AFL VS. ND
Colleges have been complaining for years that pro football scouts try to recruit players while they are still on campus. Now the situation has been reversed, or at least bent double. Bud Adams, owner of Houston's American Football League team, says Notre Dame Coach Joe Kuharich "lured away one of my best prospects, Mike Ditka of Pitt, and led him to the Chicago Bears of the NFL. I don't plan to say anything directly to Notre Dame, but I have already spoken to a friend of mine, George Strake. George, one of the 50 wealthiest men in the world, is on our board of directors and a big Notre Dame benefactor. It seems to me George can do a better job of telling Notre Dame that Joe ought to spend more time with his own team and let the National Football League take care of itself."
LET 'EM EAT FRENCH FRIES
Roger Moens, Belgian world record holder for the half mile, likes his steak. When he arrived in New York to compete in the current indoor track championships, he was taken to a track writers' luncheon, where he was served a triple lamb chop. Moens—not internationally famed for his courtesy—held out for a thick steak. Then he wanted to know what he was going to get for running, and he was told, "A gold watch—if you win." "I think I'll take the next boat home," Moens grunted.
After lunch Moens went to his room at the Paramount Hotel, convenient to Madison Square Garden, where athletes competing in the Garden often stay. Moens, along with Valeri Brumel and others in the meet, was treated by the AAU to a single room there—usual daily rates $7 to $11. He also had the standard $10 a day for eating and incidentals allowed all our visiting foreign competitors. Moens could either return $8 of the $10 and sign for everything he ate at the Paramount or he could blow the entire allowance in outside restaurants. The Paramount itself has no restaurant—only a coffee shop where a man can get a thin, sliced steak, French fries, salad, roll and butter for $1.95, but no triple lamb chops or double sirloins. An athlete's craving for thick steaks strikes us as neither reprehensible nor unreasonable, but on $10 a day Moens would not eat many in New York in 1961, even if he rode the subway.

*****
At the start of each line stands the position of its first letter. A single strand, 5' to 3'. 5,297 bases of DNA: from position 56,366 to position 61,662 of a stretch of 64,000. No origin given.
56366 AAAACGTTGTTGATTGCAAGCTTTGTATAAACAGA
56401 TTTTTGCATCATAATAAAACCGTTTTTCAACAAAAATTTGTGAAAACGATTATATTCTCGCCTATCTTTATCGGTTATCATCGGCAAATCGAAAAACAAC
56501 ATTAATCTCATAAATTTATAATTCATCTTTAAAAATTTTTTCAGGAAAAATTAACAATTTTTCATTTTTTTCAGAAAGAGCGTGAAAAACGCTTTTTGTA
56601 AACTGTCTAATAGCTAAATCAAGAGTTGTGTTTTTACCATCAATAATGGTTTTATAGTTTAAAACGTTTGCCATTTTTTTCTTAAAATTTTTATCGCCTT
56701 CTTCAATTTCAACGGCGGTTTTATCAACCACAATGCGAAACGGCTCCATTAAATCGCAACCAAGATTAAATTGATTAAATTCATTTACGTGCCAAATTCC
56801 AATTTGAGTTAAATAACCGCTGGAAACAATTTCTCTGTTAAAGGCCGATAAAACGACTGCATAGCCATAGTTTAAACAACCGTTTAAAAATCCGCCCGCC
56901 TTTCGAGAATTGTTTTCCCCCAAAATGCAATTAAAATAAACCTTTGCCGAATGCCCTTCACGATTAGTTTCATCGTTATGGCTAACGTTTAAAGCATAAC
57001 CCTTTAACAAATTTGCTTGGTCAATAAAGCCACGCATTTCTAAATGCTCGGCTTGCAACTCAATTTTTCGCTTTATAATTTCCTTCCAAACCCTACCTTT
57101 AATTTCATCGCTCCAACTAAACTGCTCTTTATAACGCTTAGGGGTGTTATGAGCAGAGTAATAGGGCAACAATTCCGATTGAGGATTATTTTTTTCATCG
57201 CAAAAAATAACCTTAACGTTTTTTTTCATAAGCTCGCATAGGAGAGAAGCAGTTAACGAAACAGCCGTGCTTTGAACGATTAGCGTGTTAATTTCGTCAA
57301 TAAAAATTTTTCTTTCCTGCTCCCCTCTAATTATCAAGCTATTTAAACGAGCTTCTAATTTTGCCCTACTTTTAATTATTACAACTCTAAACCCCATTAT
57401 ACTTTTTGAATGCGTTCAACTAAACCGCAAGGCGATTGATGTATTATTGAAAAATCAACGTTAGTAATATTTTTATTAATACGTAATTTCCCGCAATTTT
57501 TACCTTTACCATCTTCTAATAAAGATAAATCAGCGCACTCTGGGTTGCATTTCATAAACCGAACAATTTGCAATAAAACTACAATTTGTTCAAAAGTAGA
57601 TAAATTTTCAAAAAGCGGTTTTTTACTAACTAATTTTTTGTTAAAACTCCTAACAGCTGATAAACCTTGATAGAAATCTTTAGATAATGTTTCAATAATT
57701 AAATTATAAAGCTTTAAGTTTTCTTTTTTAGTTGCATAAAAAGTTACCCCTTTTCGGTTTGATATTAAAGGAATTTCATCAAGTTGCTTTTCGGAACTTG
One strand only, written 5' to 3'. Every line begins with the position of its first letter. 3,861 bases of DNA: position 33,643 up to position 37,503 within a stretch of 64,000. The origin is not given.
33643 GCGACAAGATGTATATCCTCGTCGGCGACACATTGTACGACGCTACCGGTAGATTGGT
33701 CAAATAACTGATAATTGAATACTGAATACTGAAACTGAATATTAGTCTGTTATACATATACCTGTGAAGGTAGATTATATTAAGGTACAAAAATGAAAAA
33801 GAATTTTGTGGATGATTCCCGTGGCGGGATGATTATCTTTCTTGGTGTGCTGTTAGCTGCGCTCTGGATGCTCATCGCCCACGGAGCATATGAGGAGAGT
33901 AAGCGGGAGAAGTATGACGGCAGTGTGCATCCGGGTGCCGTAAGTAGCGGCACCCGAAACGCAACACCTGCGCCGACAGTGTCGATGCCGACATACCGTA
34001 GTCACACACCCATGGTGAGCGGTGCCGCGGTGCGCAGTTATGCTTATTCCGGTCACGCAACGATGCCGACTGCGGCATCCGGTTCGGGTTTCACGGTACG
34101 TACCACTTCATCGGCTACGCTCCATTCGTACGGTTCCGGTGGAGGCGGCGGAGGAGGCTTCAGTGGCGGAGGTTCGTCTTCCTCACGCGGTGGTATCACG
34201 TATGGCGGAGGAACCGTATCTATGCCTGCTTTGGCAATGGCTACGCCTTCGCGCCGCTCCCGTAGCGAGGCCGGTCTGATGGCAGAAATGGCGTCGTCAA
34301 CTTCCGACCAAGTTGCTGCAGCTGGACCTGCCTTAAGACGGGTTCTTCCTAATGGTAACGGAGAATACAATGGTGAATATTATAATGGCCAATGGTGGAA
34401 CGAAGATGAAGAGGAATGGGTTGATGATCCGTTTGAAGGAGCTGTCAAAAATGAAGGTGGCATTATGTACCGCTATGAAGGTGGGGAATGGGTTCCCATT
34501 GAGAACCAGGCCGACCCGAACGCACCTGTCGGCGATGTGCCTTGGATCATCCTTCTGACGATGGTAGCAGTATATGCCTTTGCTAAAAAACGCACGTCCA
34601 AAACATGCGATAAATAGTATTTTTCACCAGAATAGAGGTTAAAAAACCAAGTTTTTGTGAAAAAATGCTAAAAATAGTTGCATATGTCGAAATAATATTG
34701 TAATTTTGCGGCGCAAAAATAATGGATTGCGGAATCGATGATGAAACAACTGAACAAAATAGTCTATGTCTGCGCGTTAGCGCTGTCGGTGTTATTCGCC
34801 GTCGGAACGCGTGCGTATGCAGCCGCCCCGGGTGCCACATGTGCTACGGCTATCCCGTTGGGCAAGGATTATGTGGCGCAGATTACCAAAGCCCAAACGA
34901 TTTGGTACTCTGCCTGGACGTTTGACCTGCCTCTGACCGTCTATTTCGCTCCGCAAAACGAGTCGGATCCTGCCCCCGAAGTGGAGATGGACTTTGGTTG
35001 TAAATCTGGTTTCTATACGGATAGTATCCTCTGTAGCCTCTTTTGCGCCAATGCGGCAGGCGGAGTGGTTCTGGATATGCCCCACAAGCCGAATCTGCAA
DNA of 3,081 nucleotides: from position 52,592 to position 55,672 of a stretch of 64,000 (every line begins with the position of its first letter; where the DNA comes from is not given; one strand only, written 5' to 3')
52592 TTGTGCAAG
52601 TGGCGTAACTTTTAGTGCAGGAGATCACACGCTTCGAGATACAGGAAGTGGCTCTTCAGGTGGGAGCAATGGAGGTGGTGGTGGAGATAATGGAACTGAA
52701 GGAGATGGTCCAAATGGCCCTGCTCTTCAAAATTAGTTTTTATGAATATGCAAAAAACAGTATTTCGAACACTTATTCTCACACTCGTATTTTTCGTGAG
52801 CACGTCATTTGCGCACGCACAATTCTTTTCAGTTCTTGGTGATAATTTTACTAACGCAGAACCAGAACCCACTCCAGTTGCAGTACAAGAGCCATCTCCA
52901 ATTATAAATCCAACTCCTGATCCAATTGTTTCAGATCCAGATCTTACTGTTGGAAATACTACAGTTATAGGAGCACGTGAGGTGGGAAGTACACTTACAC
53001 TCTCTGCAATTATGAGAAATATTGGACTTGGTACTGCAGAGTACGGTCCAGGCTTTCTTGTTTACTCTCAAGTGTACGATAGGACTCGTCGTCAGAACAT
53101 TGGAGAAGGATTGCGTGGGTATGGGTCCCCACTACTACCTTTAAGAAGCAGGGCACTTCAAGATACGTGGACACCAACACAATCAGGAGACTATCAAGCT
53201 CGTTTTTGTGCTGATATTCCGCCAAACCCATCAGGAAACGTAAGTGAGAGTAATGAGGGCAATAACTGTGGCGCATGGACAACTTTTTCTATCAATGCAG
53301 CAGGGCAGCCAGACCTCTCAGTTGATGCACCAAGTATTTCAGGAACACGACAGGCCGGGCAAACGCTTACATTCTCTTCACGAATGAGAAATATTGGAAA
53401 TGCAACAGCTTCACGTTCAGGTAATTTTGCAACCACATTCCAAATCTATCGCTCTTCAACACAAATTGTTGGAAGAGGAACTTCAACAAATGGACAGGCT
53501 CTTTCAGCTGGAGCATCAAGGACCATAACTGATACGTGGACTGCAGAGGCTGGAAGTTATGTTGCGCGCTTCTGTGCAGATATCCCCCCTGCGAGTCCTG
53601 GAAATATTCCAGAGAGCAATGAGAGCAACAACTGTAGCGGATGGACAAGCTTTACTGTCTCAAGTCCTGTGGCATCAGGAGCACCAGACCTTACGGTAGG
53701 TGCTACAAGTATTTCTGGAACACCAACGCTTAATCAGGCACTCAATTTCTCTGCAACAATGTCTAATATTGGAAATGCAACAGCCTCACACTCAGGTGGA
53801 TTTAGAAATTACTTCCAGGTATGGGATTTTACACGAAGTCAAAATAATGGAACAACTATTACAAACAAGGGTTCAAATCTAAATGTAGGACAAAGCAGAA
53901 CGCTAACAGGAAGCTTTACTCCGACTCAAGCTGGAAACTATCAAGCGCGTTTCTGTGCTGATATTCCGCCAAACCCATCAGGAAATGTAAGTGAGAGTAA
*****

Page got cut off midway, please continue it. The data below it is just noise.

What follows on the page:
As entertainment Moens was offered a ticket to a dog show. He growled and got a basketball ticket instead. After finishing second to George Kerr in the Matt Halpin Half Mile of the New York Athletic Club meet, Moens flew back to Belgium.
"That fellow wanted money, not meals," said Dan Ferris, director of the AAU. Roger evidently felt he didn't get either.
THE INSIDE TRACK
•Without a rash of tips on "the club to watch," the first rites of spring training would seem colorless. Everyone's tip this year: the Los Angeles Dodgers, loaded with pitching, power, speed and depth.
•Watch for Hialeah to cut date for releasing Widener Handicap weights from six weeks before race to two. Reason: in past late-developing horses got edge from handicapper. Yorky's recent Widener win under ridiculous 116 pounds caused furor among other horse owners.
•If the University of Minnesota changes its policy and votes to send a Big Ten team to the 1962 Rose Bowl, the man behind the move will be O. Meredith Wilson, the school's new president.